Moreover, with the increasing emphasis on adopting more energy-efficient systems to operate these blockchain networks that can be achieved through PoS consensus algorithm, I am dubious about the medium to long-term performance of this price, and how much traction ETHW will gain in general. Ethereum Classic, on the other hand, as a well-established team and supporter base behind it, and will most likely be the beneficiary of excess Ethereum miners joining its network.
What is Ethereum Classic and how does it differ to Ethereum?
Back in 2016, the Ethereum Foundation decided to split from the original chain and maintain the Ethereum name with the new system. On the other hand, Ethereum Classic preserved the initial chain and has continued operating that since the split.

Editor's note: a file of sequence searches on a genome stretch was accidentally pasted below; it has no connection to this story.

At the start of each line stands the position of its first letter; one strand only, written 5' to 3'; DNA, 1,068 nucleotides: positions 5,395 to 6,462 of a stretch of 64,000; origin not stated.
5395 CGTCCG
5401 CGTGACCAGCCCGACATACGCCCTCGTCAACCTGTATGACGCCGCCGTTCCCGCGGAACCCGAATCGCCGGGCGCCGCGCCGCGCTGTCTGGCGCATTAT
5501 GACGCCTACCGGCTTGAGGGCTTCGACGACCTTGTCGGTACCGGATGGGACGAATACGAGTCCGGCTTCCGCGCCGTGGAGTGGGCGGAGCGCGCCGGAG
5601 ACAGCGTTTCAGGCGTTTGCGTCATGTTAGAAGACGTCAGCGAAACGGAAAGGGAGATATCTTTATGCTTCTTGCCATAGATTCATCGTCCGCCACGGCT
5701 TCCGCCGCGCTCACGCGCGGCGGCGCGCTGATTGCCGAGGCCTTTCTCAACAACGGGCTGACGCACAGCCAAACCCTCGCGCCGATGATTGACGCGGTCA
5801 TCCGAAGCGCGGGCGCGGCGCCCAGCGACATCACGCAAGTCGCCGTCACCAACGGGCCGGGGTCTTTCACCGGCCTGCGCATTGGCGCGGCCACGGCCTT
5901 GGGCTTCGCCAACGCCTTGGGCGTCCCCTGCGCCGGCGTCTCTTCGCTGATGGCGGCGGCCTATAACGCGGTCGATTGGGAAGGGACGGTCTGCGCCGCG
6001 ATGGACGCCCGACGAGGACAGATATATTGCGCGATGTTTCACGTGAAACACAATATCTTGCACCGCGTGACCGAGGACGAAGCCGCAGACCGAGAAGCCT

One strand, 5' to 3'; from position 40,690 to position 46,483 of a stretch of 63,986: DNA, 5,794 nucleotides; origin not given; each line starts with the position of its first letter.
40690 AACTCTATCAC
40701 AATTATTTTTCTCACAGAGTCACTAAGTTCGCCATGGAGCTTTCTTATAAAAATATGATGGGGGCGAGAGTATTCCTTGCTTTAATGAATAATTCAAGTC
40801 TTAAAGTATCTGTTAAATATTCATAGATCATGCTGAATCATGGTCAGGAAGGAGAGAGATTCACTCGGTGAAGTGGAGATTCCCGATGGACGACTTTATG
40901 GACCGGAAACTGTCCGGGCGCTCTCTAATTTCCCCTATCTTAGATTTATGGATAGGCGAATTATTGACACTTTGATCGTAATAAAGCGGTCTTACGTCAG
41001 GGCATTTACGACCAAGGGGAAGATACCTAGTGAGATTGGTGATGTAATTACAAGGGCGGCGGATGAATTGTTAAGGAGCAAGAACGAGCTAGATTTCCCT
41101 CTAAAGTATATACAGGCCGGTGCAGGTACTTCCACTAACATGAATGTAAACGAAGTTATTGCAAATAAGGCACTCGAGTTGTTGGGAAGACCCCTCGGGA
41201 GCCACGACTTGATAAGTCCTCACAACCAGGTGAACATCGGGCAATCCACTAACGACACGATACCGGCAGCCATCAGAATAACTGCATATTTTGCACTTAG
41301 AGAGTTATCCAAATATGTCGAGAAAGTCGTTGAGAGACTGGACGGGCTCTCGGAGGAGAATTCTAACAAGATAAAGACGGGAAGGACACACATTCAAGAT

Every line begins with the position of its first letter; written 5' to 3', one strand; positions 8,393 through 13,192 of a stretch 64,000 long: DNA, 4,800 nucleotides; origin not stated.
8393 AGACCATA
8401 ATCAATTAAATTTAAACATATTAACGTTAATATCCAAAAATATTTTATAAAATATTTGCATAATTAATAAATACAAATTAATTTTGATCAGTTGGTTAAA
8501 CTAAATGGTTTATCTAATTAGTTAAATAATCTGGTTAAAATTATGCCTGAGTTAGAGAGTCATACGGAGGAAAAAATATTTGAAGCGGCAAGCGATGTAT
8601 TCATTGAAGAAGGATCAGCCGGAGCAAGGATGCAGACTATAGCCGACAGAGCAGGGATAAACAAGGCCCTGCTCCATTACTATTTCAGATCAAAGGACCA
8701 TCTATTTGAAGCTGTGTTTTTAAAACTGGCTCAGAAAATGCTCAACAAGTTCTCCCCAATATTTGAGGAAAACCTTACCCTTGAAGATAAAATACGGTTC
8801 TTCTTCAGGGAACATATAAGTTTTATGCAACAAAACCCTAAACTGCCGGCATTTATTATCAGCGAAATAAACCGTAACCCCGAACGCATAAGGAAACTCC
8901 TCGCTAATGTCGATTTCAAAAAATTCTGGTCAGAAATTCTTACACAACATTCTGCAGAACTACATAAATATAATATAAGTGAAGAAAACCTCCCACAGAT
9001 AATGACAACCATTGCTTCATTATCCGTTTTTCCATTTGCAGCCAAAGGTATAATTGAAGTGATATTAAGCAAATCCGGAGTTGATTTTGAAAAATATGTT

Due to a hack on an application operating on Ethereum, the Ethereum Foundation decided on a hard fork to reverse some transactions for affected users to recoup lost funds. This causes a rift between stakeholders in the two communities, thus leading to the newer Ethereum chain we have at present (with the ETH crypto).
Despite their similarities, they are both distinct chains, and Ethereum Classic is incompatible with any Ethereum upgrades.
For a comprehensive understanding of the two blockchains, Binance has provided an excellent overview and side-by-side comparison, available here.
Why can’t ETH miners switch to BTC mining?
It comes down to two major issues: